That wench is stark mad or wonderful froward.
  • Gremio. And me, too, good Lord!

    Tranio. Husht, master! Here's some good pastime toward;
    That wench is stark mad or wonderful froward.

4 I / 1
  • Well said, master; mum! and gaze your fill.
  • Well said, master; mum! and gaze your fill.
  • Lucentio. But in the other's silence do I see
    Maid's mild behaviour and sobriety.
    Peace, Tranio!

    Tranio. Well said, master; mum! and gaze your fill.

5 I / 1
  • I pray, sir, tell me, is it possible
    That love should of a sudden take such...
  • I pray, sir, tell me, is it possible
    That love should of a sudden take such hold?
  • Gremio. I am agreed; and would I had given him the best horse in
    Padua to begin his wooing that would thoroughly woo her, wed her,
    and bed her, and rid the house of her! Come on.

    Tranio. I pray, sir, tell me, is it possible
    That love should of a sudden take such hold?

6 I / 1
  • Master, it is no time to chide you now;
    Affection is not rated from the hear...
  • Master, it is no time to chide you now;
    Affection is not rated from the heart;
    If love have touch'd you, nought remains but so:
    'Redime te captum quam queas minimo.'
  • Lucentio. O Tranio, till I found it to be true,
    I never thought it possible or likely.
    But see! while idly I stood looking on,
    I found the effect of love in idleness;
    And now in plainness do confess to thee,
    That art to me as secret and as dear
    As Anna to the Queen of Carthage was-
    Tranio, I burn, I pine, I perish, Tranio,
    If I achieve not this young modest girl.
    Counsel me, Tranio, for I know thou canst;
    Assist me, Tranio, for I know thou wilt.

    Tranio. Master, it is no time to chide you now;
    Affection is not rated from the heart;
    If love have touch'd you, nought remains but so:
    'Redime te captum quam queas minimo.'

7 I / 1
  • Master, you look'd so longly on the maid.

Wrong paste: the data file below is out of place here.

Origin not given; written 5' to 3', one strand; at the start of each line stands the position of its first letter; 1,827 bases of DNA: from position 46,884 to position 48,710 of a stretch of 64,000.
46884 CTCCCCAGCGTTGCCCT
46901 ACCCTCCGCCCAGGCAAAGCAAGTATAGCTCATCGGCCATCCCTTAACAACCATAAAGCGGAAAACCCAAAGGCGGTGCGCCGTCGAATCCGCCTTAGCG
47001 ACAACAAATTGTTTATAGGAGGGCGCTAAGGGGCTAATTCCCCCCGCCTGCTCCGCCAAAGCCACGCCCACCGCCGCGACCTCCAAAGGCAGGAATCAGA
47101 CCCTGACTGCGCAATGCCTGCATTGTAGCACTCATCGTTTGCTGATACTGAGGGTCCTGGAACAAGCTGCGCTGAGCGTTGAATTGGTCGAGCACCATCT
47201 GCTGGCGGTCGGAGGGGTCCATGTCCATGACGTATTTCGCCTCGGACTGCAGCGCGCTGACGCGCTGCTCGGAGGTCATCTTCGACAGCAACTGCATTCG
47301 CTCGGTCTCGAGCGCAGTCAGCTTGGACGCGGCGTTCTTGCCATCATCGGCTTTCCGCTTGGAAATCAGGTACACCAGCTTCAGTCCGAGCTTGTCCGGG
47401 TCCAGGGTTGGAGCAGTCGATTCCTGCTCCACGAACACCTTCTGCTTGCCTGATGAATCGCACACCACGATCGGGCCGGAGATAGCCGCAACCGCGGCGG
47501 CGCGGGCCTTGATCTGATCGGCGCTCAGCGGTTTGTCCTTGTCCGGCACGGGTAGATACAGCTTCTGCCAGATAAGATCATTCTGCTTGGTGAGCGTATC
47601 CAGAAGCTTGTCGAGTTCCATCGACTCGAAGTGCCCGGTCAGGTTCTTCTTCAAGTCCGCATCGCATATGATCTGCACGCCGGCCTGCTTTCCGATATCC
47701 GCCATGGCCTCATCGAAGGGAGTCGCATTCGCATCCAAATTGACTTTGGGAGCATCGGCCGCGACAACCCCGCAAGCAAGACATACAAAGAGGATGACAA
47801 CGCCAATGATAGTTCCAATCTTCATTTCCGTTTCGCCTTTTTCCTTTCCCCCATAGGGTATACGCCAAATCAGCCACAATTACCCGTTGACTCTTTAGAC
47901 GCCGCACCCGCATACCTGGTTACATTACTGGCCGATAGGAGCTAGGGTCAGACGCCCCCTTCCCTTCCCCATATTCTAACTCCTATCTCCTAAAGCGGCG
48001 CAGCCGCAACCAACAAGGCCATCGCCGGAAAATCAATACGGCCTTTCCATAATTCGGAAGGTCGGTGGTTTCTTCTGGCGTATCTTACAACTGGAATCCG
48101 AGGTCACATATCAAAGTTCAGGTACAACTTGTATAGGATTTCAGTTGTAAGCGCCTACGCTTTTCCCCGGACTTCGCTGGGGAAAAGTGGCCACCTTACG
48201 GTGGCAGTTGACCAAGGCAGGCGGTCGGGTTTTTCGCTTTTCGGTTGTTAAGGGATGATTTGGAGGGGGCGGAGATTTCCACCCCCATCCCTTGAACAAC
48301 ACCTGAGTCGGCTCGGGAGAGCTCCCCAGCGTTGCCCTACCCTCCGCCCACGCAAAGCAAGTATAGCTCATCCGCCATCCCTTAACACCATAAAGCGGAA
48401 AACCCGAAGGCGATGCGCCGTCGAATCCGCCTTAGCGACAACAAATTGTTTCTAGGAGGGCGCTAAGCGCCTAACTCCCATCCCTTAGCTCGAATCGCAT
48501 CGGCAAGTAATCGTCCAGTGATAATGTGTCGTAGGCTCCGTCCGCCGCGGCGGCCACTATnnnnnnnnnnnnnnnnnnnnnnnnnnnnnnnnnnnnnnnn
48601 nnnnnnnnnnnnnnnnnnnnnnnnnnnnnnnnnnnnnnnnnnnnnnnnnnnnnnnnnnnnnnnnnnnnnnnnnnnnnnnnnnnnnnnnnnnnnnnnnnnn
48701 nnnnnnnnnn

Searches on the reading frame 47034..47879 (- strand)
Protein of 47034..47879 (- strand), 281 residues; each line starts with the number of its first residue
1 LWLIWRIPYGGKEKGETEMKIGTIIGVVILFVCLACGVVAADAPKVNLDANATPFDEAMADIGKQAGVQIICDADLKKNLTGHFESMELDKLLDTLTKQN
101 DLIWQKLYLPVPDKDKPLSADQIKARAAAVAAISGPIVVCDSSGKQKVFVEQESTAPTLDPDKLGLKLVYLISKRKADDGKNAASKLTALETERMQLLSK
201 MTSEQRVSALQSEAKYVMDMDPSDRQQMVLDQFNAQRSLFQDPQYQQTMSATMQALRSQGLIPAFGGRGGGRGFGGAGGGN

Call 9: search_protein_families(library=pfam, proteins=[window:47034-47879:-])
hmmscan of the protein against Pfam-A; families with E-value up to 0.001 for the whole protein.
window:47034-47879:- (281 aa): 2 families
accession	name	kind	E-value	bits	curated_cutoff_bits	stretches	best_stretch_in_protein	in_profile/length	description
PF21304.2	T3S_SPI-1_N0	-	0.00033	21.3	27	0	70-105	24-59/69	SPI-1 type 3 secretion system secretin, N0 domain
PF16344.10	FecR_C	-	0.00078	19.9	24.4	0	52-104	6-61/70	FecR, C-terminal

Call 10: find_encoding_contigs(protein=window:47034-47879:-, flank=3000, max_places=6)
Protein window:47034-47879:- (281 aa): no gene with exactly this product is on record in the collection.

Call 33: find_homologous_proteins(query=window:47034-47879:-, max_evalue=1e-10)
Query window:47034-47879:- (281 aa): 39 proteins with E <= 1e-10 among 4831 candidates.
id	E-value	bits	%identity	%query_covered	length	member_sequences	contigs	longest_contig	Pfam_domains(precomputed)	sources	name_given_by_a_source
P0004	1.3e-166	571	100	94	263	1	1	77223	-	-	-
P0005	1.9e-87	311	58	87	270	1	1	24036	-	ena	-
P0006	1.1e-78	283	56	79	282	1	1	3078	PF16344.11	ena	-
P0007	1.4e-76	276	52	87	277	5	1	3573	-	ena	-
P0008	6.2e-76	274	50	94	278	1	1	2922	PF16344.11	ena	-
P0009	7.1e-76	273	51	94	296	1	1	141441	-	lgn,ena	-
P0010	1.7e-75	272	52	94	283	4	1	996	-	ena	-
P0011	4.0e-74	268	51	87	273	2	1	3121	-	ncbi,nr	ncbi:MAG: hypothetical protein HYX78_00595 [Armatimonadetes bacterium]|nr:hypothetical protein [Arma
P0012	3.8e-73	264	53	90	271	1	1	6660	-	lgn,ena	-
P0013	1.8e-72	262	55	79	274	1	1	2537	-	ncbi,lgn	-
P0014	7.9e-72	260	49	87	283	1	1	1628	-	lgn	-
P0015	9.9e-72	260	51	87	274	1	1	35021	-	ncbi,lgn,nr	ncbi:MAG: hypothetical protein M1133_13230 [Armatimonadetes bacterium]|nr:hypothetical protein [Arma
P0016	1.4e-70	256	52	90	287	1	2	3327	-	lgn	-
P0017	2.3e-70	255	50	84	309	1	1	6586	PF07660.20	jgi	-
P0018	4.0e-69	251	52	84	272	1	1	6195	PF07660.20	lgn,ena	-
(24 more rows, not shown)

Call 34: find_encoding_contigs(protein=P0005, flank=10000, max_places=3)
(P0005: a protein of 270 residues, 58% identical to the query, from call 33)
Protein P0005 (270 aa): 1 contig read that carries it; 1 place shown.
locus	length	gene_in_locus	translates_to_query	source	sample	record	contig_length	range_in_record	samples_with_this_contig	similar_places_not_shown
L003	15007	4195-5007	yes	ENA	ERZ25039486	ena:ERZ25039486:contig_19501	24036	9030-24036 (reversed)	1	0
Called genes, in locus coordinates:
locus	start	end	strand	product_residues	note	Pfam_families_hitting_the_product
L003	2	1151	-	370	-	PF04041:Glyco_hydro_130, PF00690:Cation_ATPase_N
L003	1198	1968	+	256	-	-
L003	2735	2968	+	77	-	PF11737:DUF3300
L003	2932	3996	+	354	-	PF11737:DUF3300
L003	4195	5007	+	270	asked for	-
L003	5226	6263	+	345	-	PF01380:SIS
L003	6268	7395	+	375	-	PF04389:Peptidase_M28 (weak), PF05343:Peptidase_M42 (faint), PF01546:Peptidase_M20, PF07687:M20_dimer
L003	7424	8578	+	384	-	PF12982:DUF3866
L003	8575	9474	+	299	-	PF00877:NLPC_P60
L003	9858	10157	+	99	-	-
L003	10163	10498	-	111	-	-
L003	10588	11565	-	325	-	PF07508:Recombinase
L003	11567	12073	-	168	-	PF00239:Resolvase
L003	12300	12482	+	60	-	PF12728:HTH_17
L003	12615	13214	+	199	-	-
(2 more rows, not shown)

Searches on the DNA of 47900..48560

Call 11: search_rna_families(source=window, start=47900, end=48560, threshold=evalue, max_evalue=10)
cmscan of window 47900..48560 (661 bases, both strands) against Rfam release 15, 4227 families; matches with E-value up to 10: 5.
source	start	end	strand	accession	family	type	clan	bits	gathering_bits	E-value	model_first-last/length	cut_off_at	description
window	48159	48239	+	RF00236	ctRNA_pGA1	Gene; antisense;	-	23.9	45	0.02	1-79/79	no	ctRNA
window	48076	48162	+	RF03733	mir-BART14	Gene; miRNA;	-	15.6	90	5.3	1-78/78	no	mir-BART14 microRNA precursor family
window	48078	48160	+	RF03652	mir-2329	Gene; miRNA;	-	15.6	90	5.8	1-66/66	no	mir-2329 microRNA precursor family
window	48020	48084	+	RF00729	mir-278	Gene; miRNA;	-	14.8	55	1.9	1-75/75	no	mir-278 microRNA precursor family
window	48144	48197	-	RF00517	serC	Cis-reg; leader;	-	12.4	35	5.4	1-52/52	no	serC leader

Perhaps you mark'd not what's the...
  • Master, you look'd so longly on the maid.
    Perhaps you mark'd not what's the pith of all.
  • Lucentio. Gramercies, lad. Go forward; this contents;
    The rest will comfort, for thy counsel's sound.

    Tranio. Master, you look'd so longly on the maid.
    Perhaps you mark'd not what's the pith of all.

8 I / 1
  • Saw you no more? Mark'd you not how her sister
    Began to scold and raise up s...
  • Saw you no more? Mark'd you not how her sister
    Began to scold and raise up such a storm
    That mortal ears might hardly endure the din?
  • Lucentio. O, yes, I saw sweet beauty in her face,
    Such as the daughter of Agenor had,
    That made great Jove to humble him to her hand,
    When with his knees he kiss'd the Cretan strand.

    Tranio. Saw you no more? Mark'd you not how her sister
    Began to scold and raise up such a storm
    That mortal ears might hardly endure the din?

9 I / 1
  • Nay, then 'tis time to stir him from his trance.
    I pray, awake, sir. If you...
  • Nay, then 'tis time to stir him from his trance.
    I pray, awake, sir. If you love the maid,
    Bend thoughts and wits to achieve her. Thus it stands:
    Her elder sister is so curst and shrewd
    That, till the father rid his hands of her,
    Master, your love must live a maid at home;
    And therefore has he closely mew'd her up,
    Because she will not be annoy'd with suitors.
  • Lucentio. Tranio, I saw her coral lips to move,